Mr Lapid is a former finance minister and the leader of Yesh Atid. He has formed a rotation deal with Benny Gantz which could see him take over as Prime Minister after two-and-a-half years.
In February, Israel's attorney general announced he intends to indict Benjamin Netanyahu on corruption charges in three cases.
He is accused of wrongfully accepting gifts from wealthy businessmen and dispensing favours in an alleged bid for favourable coverage in an Israeli newspaper and on a website. He has denied any wrongdoing, saying he has been the victim of a left-wing witchhunt.
Whether these charges go ahead, depends on a final hearing with the attorney general. This could take months to complete.
What do voters in Israel think?
These six voters from across Israel shared their views:
Gaza and the West Bank
There is little support among the Israeli public for the agreed "two-state solution" which envisages an independent State of Palestine, alongside that of Israel and has been described by the UN as "the only option" for lasting peace.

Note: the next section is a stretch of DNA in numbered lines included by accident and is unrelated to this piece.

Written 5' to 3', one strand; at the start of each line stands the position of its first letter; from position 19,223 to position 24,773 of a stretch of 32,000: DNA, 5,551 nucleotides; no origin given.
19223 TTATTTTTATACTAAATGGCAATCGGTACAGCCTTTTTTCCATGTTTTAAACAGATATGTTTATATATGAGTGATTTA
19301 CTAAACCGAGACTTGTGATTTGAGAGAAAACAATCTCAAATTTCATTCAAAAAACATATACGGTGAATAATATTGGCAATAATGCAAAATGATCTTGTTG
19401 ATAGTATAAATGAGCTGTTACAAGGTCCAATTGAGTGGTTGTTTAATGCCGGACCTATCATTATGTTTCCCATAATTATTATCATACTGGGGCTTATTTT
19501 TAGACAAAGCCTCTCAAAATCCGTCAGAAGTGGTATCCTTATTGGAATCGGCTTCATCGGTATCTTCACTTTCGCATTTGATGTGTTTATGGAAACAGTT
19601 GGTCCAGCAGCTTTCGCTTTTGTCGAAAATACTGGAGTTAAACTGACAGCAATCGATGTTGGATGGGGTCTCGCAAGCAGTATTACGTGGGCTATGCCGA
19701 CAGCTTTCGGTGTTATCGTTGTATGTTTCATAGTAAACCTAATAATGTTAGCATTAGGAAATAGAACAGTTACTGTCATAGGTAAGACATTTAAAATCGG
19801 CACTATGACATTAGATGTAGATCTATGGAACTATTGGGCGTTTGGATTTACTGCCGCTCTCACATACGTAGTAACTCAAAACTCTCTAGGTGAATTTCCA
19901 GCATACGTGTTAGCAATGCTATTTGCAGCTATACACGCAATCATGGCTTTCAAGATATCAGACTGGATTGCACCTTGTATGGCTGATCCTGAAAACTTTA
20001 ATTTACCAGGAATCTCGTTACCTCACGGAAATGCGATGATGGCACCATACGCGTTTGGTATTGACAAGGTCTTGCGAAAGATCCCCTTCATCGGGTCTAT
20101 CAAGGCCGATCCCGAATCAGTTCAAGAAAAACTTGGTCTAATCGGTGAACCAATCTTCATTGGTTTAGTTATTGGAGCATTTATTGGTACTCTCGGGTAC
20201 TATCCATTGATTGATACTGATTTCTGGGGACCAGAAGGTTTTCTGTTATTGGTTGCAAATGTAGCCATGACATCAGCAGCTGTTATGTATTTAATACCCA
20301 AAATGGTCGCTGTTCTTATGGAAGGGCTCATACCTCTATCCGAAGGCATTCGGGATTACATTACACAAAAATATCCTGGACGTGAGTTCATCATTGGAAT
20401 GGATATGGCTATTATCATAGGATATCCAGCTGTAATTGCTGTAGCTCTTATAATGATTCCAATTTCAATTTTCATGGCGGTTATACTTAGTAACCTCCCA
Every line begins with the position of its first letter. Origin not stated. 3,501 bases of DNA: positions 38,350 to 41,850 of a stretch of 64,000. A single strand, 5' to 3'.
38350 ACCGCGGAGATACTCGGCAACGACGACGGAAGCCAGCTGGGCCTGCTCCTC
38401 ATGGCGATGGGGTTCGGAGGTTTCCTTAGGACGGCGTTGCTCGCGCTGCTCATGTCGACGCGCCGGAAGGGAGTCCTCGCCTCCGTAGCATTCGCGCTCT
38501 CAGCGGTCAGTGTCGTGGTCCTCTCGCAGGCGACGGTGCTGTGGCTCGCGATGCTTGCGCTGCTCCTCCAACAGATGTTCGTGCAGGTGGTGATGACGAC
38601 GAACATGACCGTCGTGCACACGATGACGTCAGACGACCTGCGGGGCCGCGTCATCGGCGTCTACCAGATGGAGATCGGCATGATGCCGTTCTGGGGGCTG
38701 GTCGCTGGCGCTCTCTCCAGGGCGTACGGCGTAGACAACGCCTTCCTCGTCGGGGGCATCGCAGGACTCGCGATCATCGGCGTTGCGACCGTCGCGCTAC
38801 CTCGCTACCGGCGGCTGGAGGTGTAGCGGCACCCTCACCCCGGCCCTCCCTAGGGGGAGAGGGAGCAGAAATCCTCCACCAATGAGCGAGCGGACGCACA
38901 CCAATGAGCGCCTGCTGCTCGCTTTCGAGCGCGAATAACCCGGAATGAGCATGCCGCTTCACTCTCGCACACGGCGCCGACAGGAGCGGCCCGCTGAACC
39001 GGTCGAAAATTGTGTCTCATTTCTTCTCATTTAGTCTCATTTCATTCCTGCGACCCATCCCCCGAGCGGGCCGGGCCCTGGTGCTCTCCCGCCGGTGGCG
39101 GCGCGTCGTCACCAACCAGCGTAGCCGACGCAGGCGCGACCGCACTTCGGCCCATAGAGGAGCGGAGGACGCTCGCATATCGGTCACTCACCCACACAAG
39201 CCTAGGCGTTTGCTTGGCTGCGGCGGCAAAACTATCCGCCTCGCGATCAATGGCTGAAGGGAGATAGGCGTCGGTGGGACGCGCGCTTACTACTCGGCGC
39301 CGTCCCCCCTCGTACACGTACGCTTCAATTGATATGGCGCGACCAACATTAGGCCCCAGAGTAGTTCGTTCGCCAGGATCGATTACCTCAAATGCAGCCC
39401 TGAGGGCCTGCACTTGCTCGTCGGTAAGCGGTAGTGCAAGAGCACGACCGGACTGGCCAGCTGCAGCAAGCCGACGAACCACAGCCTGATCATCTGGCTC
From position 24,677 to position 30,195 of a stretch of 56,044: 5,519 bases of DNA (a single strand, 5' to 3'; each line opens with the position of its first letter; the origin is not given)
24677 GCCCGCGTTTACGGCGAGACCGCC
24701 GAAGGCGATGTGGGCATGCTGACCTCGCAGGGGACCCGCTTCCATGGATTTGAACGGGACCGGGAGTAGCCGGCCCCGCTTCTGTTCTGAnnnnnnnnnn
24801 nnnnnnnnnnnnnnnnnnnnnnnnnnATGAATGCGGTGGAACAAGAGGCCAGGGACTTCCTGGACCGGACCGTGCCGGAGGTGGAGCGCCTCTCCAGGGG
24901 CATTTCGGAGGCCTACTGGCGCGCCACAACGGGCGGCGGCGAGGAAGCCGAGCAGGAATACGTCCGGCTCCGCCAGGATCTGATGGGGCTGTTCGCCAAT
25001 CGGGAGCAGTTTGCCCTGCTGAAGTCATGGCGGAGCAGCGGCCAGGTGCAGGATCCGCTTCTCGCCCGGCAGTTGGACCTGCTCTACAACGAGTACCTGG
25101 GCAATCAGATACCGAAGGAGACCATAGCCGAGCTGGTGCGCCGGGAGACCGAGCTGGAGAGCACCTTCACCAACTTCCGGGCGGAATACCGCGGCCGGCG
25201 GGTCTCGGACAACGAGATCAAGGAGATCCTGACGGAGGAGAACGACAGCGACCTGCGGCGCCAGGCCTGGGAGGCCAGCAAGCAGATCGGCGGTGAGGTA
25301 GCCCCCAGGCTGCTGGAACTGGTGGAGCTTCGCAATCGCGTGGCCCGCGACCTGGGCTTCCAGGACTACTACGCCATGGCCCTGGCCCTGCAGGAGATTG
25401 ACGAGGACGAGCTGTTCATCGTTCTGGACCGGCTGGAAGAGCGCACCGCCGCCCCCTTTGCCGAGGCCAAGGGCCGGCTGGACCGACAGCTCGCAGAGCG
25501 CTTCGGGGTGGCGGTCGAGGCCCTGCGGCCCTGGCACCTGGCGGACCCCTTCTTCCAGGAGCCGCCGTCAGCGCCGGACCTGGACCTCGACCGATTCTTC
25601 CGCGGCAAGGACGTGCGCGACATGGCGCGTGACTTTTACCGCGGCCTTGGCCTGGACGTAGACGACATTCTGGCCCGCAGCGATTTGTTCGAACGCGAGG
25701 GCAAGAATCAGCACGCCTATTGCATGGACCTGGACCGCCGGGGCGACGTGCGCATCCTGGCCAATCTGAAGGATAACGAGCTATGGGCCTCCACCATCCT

Palestinians voiced alarm this week after Prime Minister Netanyahu made a sudden election promise to annex Jewish settlements in the occupied West Bank if he wins.
Some Israeli commentators have described his announcement as a bid to siphon votes from his ultra-nationalist rivals.
Professor Hollis said: "It's definitely electioneering because in the past he's actually blocked attempts to get through the Knesset or parliament measures to annex bits of the occupied West Bank."
But Hanan Ashwari, a Palestine Liberation Organisation official, has warned this is not just electioneering. She said: "This is the end of any chances of peace."
A spokesperson for Hamas, the Islamist militant group that runs Gaza said: "The response to (Israeli) crimes and foolishness will be met by popular resistance, armed resistance and by all our might."
What about US-Israeli relations?
Those on the right in Israel have watched with delight as US President Donald Trump has lined Washington up with many of Benjamin Netanyahu's policies.
These have included US withdrawal from the international deal curbing Iran's programme on nuclear power and his controversial transfer of the US Embassy from Tel Aviv to Jerusalem. Palestinians claim the east of that city as their future capital.
"Take it from this Benjamin. It's not about the Benjamins!"